A benefit/cost analysis may be as simple as a ratio quickly scribbled on the back of an envelope; it may be as complicated as a mathematical model built on a mainframe computer which no single person understands in its entirety. The model presented here is a fairly simple one, but it includes most of the elements to permit the analyst to expand it into as confusing and complex a model as one could want. The one element which has been excluded is discounting; more about that later.
The data for a benefit/cost analysis are entirely user-generated and are usually unique to each project. The analyst will need to construct the following tables (the dots [...] indicate user-supplied data):
Msr.1 Msr.2 Msr.3 Msr.4
Project 1 ..... ..... ..... .....
PROGRAM Project 2 ..... ..... ..... .....
ALTERNATE Project 3 ..... ..... ..... .....
Project 4 ..... ..... ..... .....
Discount Rate . . .
Number of Years . . .
TABLE OF IMPACTS
WGTS FOR EVAL MSRS COSTS FOR PROGRAMS
MSR WGT PROGRAM COST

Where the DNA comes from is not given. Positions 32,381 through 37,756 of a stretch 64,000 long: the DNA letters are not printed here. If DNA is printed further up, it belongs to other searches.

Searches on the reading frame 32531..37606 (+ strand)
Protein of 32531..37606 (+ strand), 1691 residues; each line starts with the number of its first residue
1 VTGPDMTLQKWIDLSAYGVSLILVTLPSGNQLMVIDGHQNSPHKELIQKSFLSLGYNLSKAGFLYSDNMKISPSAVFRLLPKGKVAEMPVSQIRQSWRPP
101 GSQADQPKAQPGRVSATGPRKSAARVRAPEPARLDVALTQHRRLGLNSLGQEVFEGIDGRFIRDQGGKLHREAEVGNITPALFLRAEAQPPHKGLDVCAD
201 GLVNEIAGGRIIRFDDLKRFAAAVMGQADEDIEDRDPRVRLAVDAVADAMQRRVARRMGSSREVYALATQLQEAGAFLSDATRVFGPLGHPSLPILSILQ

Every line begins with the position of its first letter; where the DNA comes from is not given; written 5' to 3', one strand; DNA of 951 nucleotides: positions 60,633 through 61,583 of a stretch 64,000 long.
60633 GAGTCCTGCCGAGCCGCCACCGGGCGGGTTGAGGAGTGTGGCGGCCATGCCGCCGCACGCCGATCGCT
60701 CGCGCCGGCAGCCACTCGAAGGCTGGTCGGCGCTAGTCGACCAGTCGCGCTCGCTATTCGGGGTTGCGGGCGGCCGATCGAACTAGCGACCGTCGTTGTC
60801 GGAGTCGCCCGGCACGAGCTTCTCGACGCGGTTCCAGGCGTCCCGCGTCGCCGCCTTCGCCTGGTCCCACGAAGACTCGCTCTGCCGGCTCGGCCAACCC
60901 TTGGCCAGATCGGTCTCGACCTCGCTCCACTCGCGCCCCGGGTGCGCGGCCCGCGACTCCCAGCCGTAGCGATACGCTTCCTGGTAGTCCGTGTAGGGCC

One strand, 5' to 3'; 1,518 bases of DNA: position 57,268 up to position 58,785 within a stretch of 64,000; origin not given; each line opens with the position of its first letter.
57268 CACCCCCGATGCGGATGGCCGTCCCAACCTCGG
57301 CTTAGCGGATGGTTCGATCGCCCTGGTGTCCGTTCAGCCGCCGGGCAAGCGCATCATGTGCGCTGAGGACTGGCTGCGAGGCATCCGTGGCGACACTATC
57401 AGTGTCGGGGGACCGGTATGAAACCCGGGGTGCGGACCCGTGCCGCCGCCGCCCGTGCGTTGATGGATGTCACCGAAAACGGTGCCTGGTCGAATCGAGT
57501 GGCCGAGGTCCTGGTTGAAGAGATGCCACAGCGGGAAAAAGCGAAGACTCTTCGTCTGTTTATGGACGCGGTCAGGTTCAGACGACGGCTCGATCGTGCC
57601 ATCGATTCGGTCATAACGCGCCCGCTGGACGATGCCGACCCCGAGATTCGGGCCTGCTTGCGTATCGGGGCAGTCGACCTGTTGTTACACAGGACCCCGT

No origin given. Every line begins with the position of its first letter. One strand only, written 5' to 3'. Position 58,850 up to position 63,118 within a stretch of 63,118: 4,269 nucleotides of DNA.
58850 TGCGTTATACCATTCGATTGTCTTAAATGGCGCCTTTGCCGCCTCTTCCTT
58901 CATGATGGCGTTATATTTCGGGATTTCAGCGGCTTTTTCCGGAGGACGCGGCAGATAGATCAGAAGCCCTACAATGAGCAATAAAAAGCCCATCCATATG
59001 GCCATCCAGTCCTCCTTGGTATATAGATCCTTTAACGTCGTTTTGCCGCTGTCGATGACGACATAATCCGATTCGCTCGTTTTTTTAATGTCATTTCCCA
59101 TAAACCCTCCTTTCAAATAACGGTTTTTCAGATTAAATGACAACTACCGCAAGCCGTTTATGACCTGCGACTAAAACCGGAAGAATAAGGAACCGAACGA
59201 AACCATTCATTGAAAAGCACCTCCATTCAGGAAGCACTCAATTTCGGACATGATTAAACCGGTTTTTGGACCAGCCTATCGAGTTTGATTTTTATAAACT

Msr. 1 ..... Project 1 .....
Msr. 2 ..... Project 2 .....
Msr. 3 ..... Project 3 .....
Msr. 4 ..... Project 4 .....
TOTAL BUDGET = .....
The terms used in these tables are:
SUMMARY OF COSTS AND BENEFITS
WEIGHTED NO. OF WEIGHTED EFFECT/
PROGRAM UNIT UNITS IN PROGRAM COST
ALTERNATE EFFECT BUDGET EFFECT RATIO
1 0 xxxx xxxx xxxx
2 0 xxxx xxxx xxxx
3 0 xxxx xxxx xxxx
4 0 xxxx xxxx xxxx
This template includes a simple procedure for discounting the costs and impacts of a program. It assumes that all costs are incurred at some definite point, and all benefits are incurred at some definite point. A more complicated spreadsheet could be designed to consider a string of costs or benefits spread over time, each point in the string discounted to its present value and those values added together to arrive at the final ratio.
© 1996 A.J.Filipovitch
Revised 11 March 2005